Not by a long shot, but the answer is still interesting.
In the carbon footprint spreadsheet I developed for the 1.5 degree lifestyle, I did not include anything for cycling or walking, considering them zero carbon activities. Then I saw a tweet fly by:
Did I just hear a public commenter at the SF supes meeting suggest that riding a bicycle equates to 30 miles per gallon fuel consumption because of the fossil fuel required to produce a person's food?— Dominic Fracassa (@DominicFracassa) February 4, 2020
I laughed at first, especially since we say that Bikes aren't just transportation, they are climate action. And, as I explain later, there is biogenic carbon and fossil carbon, and they are two different things. But then remembered the case of Alan Wayne Scott vs Canada covered in TreeHugger here. He went to court in Canada to demand that he get to expense his food, which was his fuel as a bike courier. The judge agreed with him, writing:
Back in 1997, the judge noted the environmental benefits. "Arguably, it also recognizes and encourages [rather than discourages as a prohibition on this expense would] new environmentally responsible ways of producing income." Based on the estimated number of calories that bike couriers burned, the government allows C$ 17.50 per day for food, so we have legal recognition that food is a fuel. American courts have rejected all of this, saying, "Expenditures for food, the 'fuel' for all human activities, whether or not business related, are considered inherently personal in nature" and, of course, showing once again how the system is biased toward four wheels and against two.
Because the courier who drives the automobile is allowed to deduct his or her fuel, the foot and transit courier should be able to deduct the fuel his body needs. However, because we all require food and water to live, he can only deduct the extra food and water he must consume above and beyond the average person's intake in order to perform his job.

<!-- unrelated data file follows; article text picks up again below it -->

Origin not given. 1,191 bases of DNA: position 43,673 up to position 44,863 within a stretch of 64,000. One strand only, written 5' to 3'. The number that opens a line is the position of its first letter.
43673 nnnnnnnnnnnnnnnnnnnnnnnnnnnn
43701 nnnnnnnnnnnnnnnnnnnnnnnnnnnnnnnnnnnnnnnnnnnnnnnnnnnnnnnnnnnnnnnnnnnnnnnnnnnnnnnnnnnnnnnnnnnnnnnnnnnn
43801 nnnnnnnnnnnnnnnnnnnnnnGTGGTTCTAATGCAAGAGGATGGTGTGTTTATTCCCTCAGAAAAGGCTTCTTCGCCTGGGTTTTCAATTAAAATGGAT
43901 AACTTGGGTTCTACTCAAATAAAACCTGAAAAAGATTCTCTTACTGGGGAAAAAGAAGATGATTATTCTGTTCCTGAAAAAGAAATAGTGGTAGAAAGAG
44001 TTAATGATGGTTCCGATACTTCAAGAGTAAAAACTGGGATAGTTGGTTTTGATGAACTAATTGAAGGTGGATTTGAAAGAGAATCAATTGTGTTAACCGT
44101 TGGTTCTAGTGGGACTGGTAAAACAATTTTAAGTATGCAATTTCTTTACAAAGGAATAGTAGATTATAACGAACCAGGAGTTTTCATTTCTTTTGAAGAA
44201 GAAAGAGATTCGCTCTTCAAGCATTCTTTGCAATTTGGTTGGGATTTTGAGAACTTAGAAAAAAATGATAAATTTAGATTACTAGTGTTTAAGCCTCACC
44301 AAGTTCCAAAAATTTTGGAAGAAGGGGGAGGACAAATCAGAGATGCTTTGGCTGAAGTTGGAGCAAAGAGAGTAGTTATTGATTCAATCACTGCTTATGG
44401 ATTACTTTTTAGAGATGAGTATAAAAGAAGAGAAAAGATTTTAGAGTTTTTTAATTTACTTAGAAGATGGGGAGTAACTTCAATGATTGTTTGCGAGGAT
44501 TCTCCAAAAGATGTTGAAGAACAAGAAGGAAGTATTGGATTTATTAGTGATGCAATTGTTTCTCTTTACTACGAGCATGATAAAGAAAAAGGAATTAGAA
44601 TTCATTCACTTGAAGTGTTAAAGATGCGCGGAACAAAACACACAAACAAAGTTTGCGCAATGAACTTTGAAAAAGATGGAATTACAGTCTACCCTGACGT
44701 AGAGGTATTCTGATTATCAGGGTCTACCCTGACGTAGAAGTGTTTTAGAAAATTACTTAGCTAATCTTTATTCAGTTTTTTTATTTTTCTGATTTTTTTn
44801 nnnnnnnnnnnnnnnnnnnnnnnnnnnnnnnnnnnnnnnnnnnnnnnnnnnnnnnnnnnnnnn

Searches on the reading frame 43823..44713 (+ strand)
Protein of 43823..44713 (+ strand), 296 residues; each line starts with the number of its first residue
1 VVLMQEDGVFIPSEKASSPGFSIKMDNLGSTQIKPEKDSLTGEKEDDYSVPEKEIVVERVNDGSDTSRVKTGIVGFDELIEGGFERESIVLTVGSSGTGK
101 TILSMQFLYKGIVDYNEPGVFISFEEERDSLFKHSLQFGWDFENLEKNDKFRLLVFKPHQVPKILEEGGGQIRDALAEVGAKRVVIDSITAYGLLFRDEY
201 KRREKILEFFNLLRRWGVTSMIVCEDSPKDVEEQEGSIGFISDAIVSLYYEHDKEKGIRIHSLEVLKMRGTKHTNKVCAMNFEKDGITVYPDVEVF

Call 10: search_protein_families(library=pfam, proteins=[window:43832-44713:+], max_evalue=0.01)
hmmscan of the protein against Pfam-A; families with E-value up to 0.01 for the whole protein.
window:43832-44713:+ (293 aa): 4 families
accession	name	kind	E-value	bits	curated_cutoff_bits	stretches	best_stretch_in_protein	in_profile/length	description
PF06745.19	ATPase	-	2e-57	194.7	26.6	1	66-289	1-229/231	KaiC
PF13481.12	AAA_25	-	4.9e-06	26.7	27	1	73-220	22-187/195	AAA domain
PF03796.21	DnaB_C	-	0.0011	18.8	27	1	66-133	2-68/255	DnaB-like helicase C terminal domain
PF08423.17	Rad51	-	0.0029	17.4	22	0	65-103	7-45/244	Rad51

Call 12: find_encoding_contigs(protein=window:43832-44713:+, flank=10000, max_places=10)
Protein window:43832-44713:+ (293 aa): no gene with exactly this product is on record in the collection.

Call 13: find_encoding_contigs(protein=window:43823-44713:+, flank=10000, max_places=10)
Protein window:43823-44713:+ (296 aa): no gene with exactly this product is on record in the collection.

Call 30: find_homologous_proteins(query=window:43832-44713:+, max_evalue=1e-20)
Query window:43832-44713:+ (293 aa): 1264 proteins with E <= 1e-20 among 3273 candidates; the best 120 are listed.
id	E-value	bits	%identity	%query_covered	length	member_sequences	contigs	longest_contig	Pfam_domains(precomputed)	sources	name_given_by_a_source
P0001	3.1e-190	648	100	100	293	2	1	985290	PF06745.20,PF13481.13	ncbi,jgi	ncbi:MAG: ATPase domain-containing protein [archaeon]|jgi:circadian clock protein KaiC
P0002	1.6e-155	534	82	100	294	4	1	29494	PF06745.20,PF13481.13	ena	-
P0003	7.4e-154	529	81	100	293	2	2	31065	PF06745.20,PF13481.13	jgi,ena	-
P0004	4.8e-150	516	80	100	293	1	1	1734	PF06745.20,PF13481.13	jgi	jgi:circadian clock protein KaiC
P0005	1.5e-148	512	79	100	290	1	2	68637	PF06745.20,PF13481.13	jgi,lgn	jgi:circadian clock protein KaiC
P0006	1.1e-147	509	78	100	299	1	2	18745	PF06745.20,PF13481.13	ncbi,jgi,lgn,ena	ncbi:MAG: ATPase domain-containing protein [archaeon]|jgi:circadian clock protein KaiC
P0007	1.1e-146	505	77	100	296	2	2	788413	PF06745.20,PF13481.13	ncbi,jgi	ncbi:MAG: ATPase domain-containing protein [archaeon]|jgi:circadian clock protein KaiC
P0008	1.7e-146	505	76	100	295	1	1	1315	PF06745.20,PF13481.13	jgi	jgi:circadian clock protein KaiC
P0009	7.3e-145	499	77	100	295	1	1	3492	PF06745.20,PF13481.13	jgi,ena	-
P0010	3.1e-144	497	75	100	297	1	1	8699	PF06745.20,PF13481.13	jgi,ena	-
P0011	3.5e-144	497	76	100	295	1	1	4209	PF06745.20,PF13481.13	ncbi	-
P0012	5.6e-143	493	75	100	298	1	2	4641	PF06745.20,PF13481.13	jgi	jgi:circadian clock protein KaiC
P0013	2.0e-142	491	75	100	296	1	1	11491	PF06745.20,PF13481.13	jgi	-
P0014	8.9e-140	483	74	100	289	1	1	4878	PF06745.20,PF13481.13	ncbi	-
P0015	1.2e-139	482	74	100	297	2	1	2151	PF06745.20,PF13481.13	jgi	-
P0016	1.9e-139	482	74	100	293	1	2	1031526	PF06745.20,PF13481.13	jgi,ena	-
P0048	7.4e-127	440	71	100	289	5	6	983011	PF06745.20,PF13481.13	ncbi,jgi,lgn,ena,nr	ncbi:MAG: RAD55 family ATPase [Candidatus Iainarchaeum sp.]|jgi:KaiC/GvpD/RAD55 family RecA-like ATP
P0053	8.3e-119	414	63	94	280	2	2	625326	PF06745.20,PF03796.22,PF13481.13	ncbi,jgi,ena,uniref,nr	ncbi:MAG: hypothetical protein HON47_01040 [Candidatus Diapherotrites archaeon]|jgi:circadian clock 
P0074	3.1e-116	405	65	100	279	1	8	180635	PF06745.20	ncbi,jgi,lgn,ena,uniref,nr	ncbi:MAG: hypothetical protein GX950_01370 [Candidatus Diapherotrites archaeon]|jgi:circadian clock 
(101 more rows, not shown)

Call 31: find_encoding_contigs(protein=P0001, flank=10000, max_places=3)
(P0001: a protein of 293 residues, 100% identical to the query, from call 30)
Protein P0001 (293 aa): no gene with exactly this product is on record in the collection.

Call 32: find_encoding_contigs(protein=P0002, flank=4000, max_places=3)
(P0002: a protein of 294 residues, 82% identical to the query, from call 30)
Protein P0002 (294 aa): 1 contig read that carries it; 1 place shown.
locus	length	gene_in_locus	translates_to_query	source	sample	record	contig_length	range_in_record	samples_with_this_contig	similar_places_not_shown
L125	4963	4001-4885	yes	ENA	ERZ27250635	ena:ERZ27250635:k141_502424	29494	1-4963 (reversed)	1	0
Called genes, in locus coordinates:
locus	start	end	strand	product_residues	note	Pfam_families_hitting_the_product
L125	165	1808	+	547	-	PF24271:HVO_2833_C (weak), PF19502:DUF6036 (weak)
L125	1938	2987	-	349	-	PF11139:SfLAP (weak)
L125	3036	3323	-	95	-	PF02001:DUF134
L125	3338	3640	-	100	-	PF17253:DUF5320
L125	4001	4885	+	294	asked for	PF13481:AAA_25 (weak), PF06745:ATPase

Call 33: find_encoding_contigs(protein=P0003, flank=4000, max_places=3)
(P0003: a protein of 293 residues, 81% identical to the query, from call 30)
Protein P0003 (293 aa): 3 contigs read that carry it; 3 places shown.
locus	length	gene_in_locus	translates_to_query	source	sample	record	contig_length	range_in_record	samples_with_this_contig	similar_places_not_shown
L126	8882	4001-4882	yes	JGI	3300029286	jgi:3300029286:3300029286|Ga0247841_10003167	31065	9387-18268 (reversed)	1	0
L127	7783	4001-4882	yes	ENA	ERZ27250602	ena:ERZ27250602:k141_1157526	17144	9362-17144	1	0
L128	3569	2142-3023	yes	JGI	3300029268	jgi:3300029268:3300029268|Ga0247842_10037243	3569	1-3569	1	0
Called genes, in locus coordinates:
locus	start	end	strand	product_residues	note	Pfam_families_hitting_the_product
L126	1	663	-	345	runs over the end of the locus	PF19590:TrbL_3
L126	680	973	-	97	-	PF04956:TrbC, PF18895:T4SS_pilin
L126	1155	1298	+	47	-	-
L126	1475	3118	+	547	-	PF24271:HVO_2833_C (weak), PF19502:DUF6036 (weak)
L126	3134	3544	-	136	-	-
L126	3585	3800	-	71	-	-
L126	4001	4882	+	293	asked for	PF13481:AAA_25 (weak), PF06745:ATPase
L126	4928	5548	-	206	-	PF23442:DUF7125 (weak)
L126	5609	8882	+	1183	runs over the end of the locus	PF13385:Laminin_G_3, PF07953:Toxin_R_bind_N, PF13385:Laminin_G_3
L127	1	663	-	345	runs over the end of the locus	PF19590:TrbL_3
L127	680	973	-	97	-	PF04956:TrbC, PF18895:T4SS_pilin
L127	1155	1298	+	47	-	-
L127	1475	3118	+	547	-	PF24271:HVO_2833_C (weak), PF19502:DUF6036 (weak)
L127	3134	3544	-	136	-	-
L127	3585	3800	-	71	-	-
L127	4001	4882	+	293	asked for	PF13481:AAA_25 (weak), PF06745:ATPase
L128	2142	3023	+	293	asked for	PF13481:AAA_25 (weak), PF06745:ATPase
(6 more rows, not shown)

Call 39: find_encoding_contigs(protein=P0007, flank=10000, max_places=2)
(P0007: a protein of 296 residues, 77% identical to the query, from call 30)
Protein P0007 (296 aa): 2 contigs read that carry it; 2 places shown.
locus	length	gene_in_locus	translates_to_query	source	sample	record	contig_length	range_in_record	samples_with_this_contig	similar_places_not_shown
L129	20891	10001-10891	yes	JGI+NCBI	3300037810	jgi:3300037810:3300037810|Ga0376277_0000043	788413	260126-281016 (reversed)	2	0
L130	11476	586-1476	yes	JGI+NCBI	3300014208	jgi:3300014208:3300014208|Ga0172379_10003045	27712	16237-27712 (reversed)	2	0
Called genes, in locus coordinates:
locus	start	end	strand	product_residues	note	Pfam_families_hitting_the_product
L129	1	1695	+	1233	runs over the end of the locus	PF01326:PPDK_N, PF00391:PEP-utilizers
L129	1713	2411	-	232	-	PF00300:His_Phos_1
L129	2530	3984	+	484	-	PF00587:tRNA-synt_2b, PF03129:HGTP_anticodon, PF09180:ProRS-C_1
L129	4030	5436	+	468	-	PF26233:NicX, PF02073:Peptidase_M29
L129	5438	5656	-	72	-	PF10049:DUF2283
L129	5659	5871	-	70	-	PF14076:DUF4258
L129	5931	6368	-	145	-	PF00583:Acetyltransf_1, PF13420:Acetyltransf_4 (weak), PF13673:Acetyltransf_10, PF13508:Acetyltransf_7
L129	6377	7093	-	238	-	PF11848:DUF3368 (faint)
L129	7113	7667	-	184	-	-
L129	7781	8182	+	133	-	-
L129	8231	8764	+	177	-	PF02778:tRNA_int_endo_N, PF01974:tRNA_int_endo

So how efficient is food as a fuel, compared to gasoline? A lot of people have looked at this but the most comprehensive analysis appears to be the one published in Bicycle Universe by Michael Bluejay, which has extensive sourcing. It turns out that much depends on what you eat, since diet including meat takes so much more energy to make than a vegetarian or vegan diet. But even in the worst case scenario, a meat-eating cyclist is getting the equivalent of 75 MPG, while the vegan gets the equivalent of 145 MPG.
No doubt Tesla drivers will be all excited about this, since a Model 3 gets the miles per gallon equivalent of 130 MPGe, saying, "We're better than a bicycle!" But this doesn't take into account the Upfront Carbon Emissions, commonly called Embodied Carbon, from the making of the vehicle, which are about 15 percent higher than a comparable ICE powered car because of the batteries, and are probably around 20 tonnes of CO2.
A lot of people will complain about this article, as they did about the original carbon calculation, suggesting that it is actually encouraging driving, especially if you own an electric car. There are obviously many other environmental costs to driving, and walking or biking is good for you.
Most importantly the IPCC and the International Energy Agency consider the carbon people emit to be biogenic,"the emissions related to the natural carbon cycle, as well as those resulting from the combustion, harvest, digestion, fermentation, decomposition or processing of biologically based materials." It is essentially coming from our conversion of plants that recently absorbed the carbon so it doesn't change the amount of carbon in the atmosphere, while cars generate fossil carbon that raises the levels of CO2.
So you really can't compare vehicle carbon emissions to people carbon emissions at all. But it is an interesting exercise that does prove that the public commentor was off by a mile.